Reviewing live performances of the Piano Concerto in Seattle in 1996, critic Melinda Bargreen praised his playing commenting on Hollander’s “…clean and accurate arpeggios, powerful octaves and delicate musical fil! igree adorning the score’s many exotic harmonies.”

Béla Bartók: Miraculous Mandarin • Concerto for Orchestra
Naxos 8571201; UPC 747313120178 CD; US SRP $9.99

Bartók’s final stage work, The Miraculous Mandarin, banned after the first performance in 1926, joins one of the composer’s best known and accessible works, Concerto for Orchestra on this March release.
The Concerto showcases the superb soloists of the Seattle Symphony, and demonstrates the orchestra’s great range of expression and nuance.
Over his many years in Seattle, Schwarz became known for his Bartók performances, offering audiences a chance to experience the virtuosity of the Seattle Symphony.
The conductor returns to Seattle this coming May for a revival of the spectacular semi-staged production of Bartók’s Bluebeard’s Castle with illuminated glass installations by the renowned artist Dale Chihuly.

Gerard Schwarz
Internationally recognized for his moving performances, innovative programming and extensive catalogue of recordings, Gerard Schwarz serves as music director of the Eastern Music Festival and Conductor Laureate of the Seattle Symphony.
He is a renowned interpreter of 19th Century German, Austrian and Russian repertoire, in addition to contemporary American works.
Maestro Schwarz recently completed his final season as music director of the Seattle Symphony after an acclaimed 26 years – a period of dramatic artistic growth for the ensemble.
The conductor began his professional career as co-principal trumpet of the New York Philharmonic and has held leadership positions with Mostly Mozart Festival, Royal Liverpool Philharmonic, Los Angeles Chamber Orchestra and New York Chamber Symphony.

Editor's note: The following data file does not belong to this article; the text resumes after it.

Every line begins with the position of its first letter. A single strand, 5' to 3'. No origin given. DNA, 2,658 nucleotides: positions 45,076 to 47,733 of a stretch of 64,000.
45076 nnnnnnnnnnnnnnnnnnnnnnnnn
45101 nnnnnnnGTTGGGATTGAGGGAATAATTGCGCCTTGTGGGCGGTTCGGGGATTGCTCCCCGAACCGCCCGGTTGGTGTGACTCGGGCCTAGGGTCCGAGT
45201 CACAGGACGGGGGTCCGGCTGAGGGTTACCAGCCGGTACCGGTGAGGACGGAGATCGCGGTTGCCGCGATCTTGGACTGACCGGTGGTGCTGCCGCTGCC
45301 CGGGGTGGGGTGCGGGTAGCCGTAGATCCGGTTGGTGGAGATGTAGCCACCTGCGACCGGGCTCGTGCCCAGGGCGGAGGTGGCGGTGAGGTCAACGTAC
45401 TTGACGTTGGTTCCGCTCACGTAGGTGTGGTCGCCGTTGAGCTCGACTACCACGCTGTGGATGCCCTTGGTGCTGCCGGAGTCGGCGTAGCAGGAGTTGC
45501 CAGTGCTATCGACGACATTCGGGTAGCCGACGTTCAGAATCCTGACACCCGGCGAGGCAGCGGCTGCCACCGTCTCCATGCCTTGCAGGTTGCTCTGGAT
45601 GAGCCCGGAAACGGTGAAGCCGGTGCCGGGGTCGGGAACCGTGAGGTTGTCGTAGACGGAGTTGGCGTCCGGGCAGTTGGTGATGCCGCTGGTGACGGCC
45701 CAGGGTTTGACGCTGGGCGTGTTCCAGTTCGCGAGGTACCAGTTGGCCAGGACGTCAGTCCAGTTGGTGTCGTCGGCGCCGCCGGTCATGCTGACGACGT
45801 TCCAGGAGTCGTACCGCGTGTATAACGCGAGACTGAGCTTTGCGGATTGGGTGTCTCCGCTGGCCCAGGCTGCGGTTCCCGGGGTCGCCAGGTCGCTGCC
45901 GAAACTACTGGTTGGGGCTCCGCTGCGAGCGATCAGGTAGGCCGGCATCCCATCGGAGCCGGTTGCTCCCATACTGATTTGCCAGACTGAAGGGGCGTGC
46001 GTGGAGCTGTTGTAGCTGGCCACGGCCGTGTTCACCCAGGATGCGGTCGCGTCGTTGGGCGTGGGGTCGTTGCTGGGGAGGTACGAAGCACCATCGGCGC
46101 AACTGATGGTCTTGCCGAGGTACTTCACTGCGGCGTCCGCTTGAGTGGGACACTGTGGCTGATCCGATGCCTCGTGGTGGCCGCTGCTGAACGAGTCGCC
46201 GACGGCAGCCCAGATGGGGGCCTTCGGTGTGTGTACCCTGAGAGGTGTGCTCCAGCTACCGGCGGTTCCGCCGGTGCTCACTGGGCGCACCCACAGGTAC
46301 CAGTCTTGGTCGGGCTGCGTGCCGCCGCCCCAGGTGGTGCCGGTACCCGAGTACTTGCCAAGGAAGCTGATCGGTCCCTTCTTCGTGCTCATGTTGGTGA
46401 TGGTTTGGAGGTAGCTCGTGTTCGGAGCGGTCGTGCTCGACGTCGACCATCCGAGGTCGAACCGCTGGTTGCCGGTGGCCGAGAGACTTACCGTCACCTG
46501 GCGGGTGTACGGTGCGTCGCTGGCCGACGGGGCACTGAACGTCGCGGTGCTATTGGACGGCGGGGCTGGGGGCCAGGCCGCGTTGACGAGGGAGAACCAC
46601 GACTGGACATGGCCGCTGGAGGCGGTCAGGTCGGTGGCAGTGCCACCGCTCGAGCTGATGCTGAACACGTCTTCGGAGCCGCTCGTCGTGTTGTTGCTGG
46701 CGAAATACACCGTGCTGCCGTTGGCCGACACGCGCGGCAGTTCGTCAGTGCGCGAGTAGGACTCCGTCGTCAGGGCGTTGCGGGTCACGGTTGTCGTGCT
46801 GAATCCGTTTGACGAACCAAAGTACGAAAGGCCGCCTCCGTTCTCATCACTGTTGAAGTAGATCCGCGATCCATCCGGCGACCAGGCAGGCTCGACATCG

As a guest conductor in both opera and symphonic repertoire, he has worked with many of the world’s finest orchestras and opera companies.
In his nearly five decades as a respected classical musician and conductor, Schwarz has received hundreds of honors and accolades including Emmy Awards, Grammy nominations, ASCAP Awards and the Ditson Conductor’s Award.
He was the first American named Conductor of the Year by Musical America and has received numerous honorary doctorates.
Most recently, the City of Seattle named the street alongside Benaroya Hall “Gerard Schwarz Place.”
Schwarz’s pioneering cycles of American symphonists have received high critical praise, as have his acclaimed series of Stravinsky ballets, symphony cycles of Robert Schumann, Gustav Mahler and Dmitri Shostakovich, and orchestral works of Richard Wagner, Richard Strauss and Rimsky-Korsakov.
In addition to his numerous recordings with the Seattle Symphony, he has also recorded with the Berlin Radio Symphony, Czech Philharmonic, English Chamber Orchestra, Juilliard Orchestra, London Symphony, Los Angeles Chamber Symphony, New York Chamber Orchestra, Orchestra National de France, Philadelphia Orchestra, Royal Liverpool Philharmonic and the Tokyo Philharmonic.

Gerard Schwarz Press and Media Relations Contact

Karen Ames Communications
Karen Ames or Kristin Schellinger
(415) 641-7474
karen@karenames.com
kristin@karenames.com

Naxos Press and Media Relations Contact
Raymond Bisha, Director of Media Relations
(917) 892-1249
rbisha@naxosusa.com

Kelly Rach, National Publicist
(615) 465-3806
krach@naxosusa.com